C. Mix each solution thoroughly and allow it to stand for at least 10 minutes. Calculate the masses of salts added to each beaker and record these amounts in the table.
D. Label and weigh three sheets of filter paper, recording their masses in the table. Mix and filter each of the three reaction mixtures. Catch the first 15-20 mL of supernatant from each filtration in separate, clean, and labeled beakers. Set aside for later analysis in Part IIIA.
E. Continue the filtrations into any convenient containers. Then wash each precipitate with two 5 mL portions of water, Use these water washes to transfer any precipitate remaining in the original beakers to the filter paper. (These washings will proceed slowly. During this time you can run the tests in Part IIIA. On the supernatants you saved.)
F. After the washings, put the filter papers with their filtrates in labeled beakers and then in an 110oC drying oven. Dry the filtrates for 20 hr or more. Let cool and weigh. Record the data in the table. Collect data from the other members of the class.

Part III. A. Describe the appearance of each of your supernatants. Divide each of the supernatants into two parts. Test each part with a dropper full of copper (II) sulfate and the other with a dropper full of potassium hydroxide solution. Summarize the results of these tests.
B. Explain the results of this testing of the supernatants. What do these results show must have happened in each reaction mixture? (For example, why can you form more precipitate from a supernatant? Why don’t all three supernatants give the same results? Could you have predicted these results from your balanced equation and masses of salts added?)

Part IV.A. What patterns are shown in the mass data? Graph the mass of potassium hydroxide against the mass of precipitate and explain what is occurring in each section of the curve. How does this fit what you would predict the mass of the precipitates to be?
B. In Part I.B. you proposed an equation for the reaction you observed. Do you feel the supernatant and mass data are evidence for or against your equation being correct? Briefly explain your reasoning.

Data Table
(All masses in grams)
Concentration of stock potassium hydroxide solution:
Concentration of stock copper (II) sulfate solution: __
mL Stock KOH
mL Stock CuSO4
g CuSO4
Mass of Paper
Mass of ppt and Paper
Mass of ppt.



Other Student Data:
mL Stock KOH
mL Stock CuSO4
g CuSO4
Mass of Paper
Mass of ppt and Paper
Mass of ppt.



mL Stock KOH
mL Stock CuSO4
g CuSO4
Mass of Paper
Mass of ppt and Paper
Mass of ppt.



Recycling Copper

1. Scrape precipitate into a beaker. Place beaker on a hot plate (low heat setting). If ‘bumping occurs, remove from the hot plate.
2. Allow to heat until solid turns black throughout. Add 40 mL of very hot water to wash the solid and decant off the wash liquid.
3. Add 20 mL of 6 M H2SO4 to the washed solid. If necessary, add a little heat and a few more drops of acid to speed dissolution of the solid.
4. Working in the hood, add a small piece of aluminum foil to the products of the above reaction. Add 2 mL of concentrated HCl. Add more small pieces of aluminum foil, only if necessary, until the reaction is complete.
5. There should be no aluminum foil in your beaker at this point. If there is add 1 mL of concentrated HCl to your beaker.
6. Decant the liquid. Save the entire solid product.Add a few mL of distilled water to wash the product in the beaker. Decant liquid and repeat the water wash.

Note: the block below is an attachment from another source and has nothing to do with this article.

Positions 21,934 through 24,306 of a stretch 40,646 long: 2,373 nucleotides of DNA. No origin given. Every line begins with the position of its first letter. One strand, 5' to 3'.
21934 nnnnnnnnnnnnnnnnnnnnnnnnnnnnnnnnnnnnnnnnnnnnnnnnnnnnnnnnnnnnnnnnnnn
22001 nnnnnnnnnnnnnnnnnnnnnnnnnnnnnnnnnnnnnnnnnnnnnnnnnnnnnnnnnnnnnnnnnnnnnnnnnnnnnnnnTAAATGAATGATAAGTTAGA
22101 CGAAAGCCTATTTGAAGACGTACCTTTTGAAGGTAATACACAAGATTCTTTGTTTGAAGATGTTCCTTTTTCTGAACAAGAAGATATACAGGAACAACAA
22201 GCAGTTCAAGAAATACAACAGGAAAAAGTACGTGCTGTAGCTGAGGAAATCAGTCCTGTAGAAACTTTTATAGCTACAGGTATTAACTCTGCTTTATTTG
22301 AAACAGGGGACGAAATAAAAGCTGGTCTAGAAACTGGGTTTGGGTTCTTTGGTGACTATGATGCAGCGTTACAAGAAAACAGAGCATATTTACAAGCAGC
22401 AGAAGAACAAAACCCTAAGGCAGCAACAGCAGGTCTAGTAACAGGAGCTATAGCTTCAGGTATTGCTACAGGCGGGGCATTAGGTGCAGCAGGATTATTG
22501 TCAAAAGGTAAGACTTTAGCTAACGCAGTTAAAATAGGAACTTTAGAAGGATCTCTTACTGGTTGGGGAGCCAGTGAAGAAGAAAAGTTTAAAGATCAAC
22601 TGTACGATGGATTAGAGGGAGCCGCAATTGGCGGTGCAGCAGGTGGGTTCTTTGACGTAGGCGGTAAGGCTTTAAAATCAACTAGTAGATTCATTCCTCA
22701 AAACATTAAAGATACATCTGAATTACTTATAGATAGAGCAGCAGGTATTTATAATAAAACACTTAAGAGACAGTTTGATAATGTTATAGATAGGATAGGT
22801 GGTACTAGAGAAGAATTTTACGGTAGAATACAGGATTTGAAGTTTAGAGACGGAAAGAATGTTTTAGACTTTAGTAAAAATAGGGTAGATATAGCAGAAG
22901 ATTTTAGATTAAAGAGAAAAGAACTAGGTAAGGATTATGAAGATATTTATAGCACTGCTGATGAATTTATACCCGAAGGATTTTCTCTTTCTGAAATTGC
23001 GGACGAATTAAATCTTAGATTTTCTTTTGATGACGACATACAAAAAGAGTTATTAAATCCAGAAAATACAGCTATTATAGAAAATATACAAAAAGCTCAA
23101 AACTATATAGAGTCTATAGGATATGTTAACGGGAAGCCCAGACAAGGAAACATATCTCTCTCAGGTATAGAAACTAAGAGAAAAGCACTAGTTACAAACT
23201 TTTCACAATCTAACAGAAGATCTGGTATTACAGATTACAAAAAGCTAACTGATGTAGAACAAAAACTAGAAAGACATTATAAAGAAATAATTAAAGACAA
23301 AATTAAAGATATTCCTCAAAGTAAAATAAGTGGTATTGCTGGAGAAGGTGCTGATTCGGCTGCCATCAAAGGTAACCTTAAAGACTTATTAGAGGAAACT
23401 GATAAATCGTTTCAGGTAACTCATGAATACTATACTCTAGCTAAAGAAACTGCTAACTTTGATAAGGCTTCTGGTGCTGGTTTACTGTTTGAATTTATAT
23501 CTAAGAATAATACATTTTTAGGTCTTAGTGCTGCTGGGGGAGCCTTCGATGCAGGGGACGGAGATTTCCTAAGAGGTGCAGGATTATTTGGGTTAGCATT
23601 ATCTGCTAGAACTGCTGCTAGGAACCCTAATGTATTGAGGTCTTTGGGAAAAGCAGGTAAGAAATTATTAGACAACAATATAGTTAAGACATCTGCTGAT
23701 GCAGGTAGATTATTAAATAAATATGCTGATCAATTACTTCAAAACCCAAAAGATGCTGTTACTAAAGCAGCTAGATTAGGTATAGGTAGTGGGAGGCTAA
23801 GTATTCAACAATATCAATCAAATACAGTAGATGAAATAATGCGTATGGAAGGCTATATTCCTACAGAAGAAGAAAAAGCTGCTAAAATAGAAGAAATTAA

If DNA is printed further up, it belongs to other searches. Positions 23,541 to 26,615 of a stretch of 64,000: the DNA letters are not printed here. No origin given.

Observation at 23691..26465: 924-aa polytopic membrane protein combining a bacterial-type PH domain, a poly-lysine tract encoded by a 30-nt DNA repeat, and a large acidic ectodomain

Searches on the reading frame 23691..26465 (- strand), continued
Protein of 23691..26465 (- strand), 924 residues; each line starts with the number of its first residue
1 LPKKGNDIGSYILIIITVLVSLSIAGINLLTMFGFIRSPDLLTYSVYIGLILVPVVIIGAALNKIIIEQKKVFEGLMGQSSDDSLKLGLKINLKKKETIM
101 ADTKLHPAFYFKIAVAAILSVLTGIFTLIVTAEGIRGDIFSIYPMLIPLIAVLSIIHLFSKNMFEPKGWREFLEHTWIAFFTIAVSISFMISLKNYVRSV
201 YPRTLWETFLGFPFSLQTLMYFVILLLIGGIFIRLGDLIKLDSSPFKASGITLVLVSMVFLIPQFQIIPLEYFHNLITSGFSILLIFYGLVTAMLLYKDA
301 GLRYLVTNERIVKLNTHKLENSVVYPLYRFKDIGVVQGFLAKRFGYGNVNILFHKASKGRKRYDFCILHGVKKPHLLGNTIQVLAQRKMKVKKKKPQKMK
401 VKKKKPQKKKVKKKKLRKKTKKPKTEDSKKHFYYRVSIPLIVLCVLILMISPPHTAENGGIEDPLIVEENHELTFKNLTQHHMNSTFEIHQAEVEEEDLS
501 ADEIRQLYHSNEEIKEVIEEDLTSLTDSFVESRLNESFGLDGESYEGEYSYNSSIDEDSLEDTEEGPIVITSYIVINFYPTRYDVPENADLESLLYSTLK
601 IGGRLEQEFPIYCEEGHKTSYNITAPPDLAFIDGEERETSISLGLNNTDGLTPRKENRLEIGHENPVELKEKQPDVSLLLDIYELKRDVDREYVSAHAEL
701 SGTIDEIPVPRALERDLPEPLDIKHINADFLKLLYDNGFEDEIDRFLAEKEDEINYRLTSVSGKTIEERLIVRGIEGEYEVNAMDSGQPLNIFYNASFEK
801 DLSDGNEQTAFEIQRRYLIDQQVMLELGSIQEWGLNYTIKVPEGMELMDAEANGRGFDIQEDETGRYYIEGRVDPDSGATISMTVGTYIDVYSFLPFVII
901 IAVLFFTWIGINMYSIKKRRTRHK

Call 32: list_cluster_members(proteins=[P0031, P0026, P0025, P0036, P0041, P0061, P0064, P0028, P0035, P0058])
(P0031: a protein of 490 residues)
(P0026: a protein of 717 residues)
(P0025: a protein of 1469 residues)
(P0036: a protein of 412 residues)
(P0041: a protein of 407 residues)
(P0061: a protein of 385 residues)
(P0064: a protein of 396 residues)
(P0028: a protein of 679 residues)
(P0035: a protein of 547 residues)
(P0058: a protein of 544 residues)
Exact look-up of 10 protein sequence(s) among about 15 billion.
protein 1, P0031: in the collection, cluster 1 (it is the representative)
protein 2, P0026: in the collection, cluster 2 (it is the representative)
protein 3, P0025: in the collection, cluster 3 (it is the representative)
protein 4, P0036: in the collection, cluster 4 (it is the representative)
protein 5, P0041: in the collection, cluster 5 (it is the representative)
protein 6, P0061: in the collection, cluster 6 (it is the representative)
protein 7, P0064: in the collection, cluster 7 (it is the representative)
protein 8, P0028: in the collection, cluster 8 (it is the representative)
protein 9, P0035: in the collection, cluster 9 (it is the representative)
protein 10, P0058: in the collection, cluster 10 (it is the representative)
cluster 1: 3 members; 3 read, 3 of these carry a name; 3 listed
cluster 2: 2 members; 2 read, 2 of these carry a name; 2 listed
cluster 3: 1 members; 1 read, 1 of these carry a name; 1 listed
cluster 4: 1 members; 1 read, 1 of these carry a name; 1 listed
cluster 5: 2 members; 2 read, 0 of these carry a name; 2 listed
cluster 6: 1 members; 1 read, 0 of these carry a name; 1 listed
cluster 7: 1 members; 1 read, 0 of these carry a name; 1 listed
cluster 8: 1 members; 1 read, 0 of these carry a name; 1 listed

7. Working in the hood, wash solid with 30 mL of methanol. Decant the liquid after each wash.
8. Dry the product on a hot plate at a low setting. Obtain the mass of dry copper. Place in recovery container.

Summary of Student Results

Two lab sections of sixteen (16) students each performed this experiment this experiment Semester I. The results were as expected and the majority of students, working in pairs, got results that were reproducible by other students in both sections. In one class only 1 group had spurious results, which I atributed to careless measurement of reagents. A graph of class data (Mass of ppt vs mass of copper (II) ion added) for both sections showed remainder of data was reproducible. The graph showed an initial upward trend of increasing slope, indicating hydroxide) ion was the limiting reagent for 4.0 ml, 8.0 mL, and 12.0 mL of potassium hydroxide added. At 16.0 mL, 20.0 mL, and 24.0 mL of hydroxide ion added, the slope leveled off to zero indicating copper (II) ion has become the limiting reagent. Students were able to make a connection using the visual color of the supernatant during filtration to corroborate this. Some students went back and calculated at what volume of added potassium hydroxide this should occur and were able to verify this point on their graphs. Other students merely extrapolated this point from the two curves on their graph. Within reasonable experimental error (10 percent) the students were accurately able to determine this point.

Students took their mass data and calculated the amount of moles of copper (II) ion as limiting reagent and/or hydroxide ion as limiting reagent and graph vs moles of ppt. They used the slope to indicate the mole ratio of each ion in the ppt in an effort to physically corroborate the identity of the ppt as copper (II) hydroxide. Students who did this saw a slope of 1.87 for their hydroxide data and a slope of 1.06 for the copper (II) ion.

Other students performed mass percent calculations in lieu of this second graph. Again, the data was conclusive relative to the identity of the ppt.

I concluded the lab was successful for each of the learning objectives. In addition, the students liked the idea that they were performing an experiment that was more environmentally green than their predecessors has performed. The students enjoyed the classroom visits of the UNH students.

The copper recycling part of the experiment was not, in fact, able to be performed by the students at this juncture in its entirety due to the intervening ice storm and our loss of 9 days of school just before the Christmas break. Instead, two of my students who are currently performing independent research with me are examining this cycle in more detail. Their final papers will be due to me in one month. I, however, did perform the cycle on the students' waste and was able to recover 78.6% of the copper metal, based upon initial mass of the precipitate. I suspect this recovery could easily be improved upon, as I performed this in some haste and in small batches. Using vacuum filtration would also help.